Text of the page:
Plymouth is launching its new plan to bring empty homes across the city back into use.
The Plan for Empty Homes is being launched by Plymouth City Council, with an aim of bringing 200 empty homes in the city back into use by March 2019. It supports the Council’s main Plan for Homes which aims to deliver 1,000 new homes every year over the next five years through a range of different measures. Over the past five years the Council has helped bring back into use almost 500 previously unused homes.
Plymouth is also being awarded with an extra £6.39m in New Homes Bonus by the government in recognition of the empty homes activity in the city.
The Plan is being launched at a house in Haystone Place, which has been empty since 2006 but has been bought by a private landlord through auction in the Homes Under the Hammer programme.
Councillor Chris Penberthy, Cabinet Member for Cooperatives, Housing and Community Safety, said: “Empty homes are a wasted housing resource for the city and this plan demonstrates the council’s commitment to tackling the issue, which was highlighted by the Plymouth Fairness Commission report.
“Empty homes also blight neighbourhoods, which has a direct impact on those people living nearby. They attract squatters, vermin, fly-tipping and arsonists. The value of properties near an empty house can be reduced by up to 20 per cent.
“The Plan for Homes sets out what we plan to do over the next four years to combat the negative impact on empty homes and bring them back into use.”
The house in Haystone Place is just one of a range of projects in the city to bring empty houses back into use. Over the last five years, the Council has helped bring back to use 493 previously unused homes.
There are eight main strands to the Plan for Empty Homes:
- Bring 200 long term empty homes back into use by March 2019. This will help meet housing need and maximise Plymouth’s receipt of the New Homes Bonus.
- Developing redundant commercial premises – the Council will work with business owners to explore new opportunities to develop premises which are appropriate for conversion into housing (reducing need to build on greenfield sites).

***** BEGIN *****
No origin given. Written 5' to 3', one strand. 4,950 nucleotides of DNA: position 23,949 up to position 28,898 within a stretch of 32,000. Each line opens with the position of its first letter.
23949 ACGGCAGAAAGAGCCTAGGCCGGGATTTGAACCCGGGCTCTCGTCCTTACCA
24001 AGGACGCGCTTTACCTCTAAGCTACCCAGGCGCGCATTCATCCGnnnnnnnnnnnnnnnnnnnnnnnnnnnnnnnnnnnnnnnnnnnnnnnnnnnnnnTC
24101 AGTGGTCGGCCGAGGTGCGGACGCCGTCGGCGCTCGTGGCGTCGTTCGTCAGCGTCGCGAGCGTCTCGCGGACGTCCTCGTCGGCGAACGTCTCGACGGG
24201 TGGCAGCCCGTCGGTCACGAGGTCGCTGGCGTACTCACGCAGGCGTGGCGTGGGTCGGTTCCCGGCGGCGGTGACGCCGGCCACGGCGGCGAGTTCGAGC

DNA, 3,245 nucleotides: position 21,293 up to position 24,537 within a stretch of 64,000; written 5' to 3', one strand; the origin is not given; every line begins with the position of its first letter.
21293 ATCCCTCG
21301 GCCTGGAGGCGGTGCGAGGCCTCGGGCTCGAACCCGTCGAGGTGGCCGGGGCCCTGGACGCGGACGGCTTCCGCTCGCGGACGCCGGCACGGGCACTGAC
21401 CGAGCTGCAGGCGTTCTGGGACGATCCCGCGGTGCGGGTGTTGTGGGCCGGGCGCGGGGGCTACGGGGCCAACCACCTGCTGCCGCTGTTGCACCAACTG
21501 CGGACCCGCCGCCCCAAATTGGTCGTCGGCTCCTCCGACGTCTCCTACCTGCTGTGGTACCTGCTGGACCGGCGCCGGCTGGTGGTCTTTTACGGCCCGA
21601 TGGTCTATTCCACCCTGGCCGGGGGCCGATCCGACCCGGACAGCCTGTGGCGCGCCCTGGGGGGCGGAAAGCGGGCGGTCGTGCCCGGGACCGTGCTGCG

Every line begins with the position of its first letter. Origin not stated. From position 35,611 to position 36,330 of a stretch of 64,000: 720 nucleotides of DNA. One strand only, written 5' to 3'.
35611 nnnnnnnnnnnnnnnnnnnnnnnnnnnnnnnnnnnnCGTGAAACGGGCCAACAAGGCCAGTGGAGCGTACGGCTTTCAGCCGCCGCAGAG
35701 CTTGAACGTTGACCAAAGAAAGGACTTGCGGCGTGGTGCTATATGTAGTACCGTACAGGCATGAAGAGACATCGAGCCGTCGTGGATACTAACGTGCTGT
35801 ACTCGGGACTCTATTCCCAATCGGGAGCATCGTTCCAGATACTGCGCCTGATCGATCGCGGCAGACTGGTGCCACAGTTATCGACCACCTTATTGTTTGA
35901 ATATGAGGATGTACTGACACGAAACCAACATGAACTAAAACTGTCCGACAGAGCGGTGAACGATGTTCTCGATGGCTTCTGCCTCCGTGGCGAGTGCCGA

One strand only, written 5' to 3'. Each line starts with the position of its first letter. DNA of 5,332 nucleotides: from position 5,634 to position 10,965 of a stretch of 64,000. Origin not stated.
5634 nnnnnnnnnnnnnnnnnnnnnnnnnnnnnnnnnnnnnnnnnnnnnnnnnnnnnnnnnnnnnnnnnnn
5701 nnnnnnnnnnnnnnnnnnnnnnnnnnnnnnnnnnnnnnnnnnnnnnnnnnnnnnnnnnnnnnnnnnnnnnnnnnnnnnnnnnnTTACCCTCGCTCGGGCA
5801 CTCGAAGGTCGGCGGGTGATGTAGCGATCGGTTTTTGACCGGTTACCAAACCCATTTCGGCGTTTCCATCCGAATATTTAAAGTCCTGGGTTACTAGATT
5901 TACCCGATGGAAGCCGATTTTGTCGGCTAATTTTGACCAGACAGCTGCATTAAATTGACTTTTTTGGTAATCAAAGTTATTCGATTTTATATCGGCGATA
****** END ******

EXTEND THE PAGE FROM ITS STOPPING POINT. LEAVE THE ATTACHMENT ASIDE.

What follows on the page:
- Proactively approach empty home owners to find out what is preventing them from using their property and help them find ways to do so, offering advice and support.
- An Empty Property Sales Service will be offered by the Council, which will save empty home owners the cost of marketing their property for sale. We have over 150 potential buyers registered with us wanting buy run down empty properties.
- The Council will signpost owners to HouseLet and EasyLet, our own popular and professionally run leasing and letting schemes.
- The Council will offer a Lease and Repair service to help fund the renovation of empty properties, to bring them up to a letting standard and then lease from the owners for an agreed period of time.
- Enforcement action – owners who refuse offers of help may be subject to enforcement action via the use of Compulsory Purchase Orders, Enforced Sale Orders and Empty Dwelling Management Orders.
- The Plan for Private Rented Housing seeks to improve the condition and management of Plymouth’s housing stock and the quality of life of those living in it.
Plymouth received national recognition last year for its work on empty homes, with a visit from Helen Williams, Chief Executive of the National Empty Homes Agency, to a flagship project in Hoegate Street. Chapter 1, a national housing charity, is working with Plymouth City Council to bring the Hoegate House, the former job centre, back into use. When completed in Spring 2015, the conversion will provide the city with 30 one and two bedroom affordable rental flats.
For more information go to www.plymouth.gov.uk and search housing.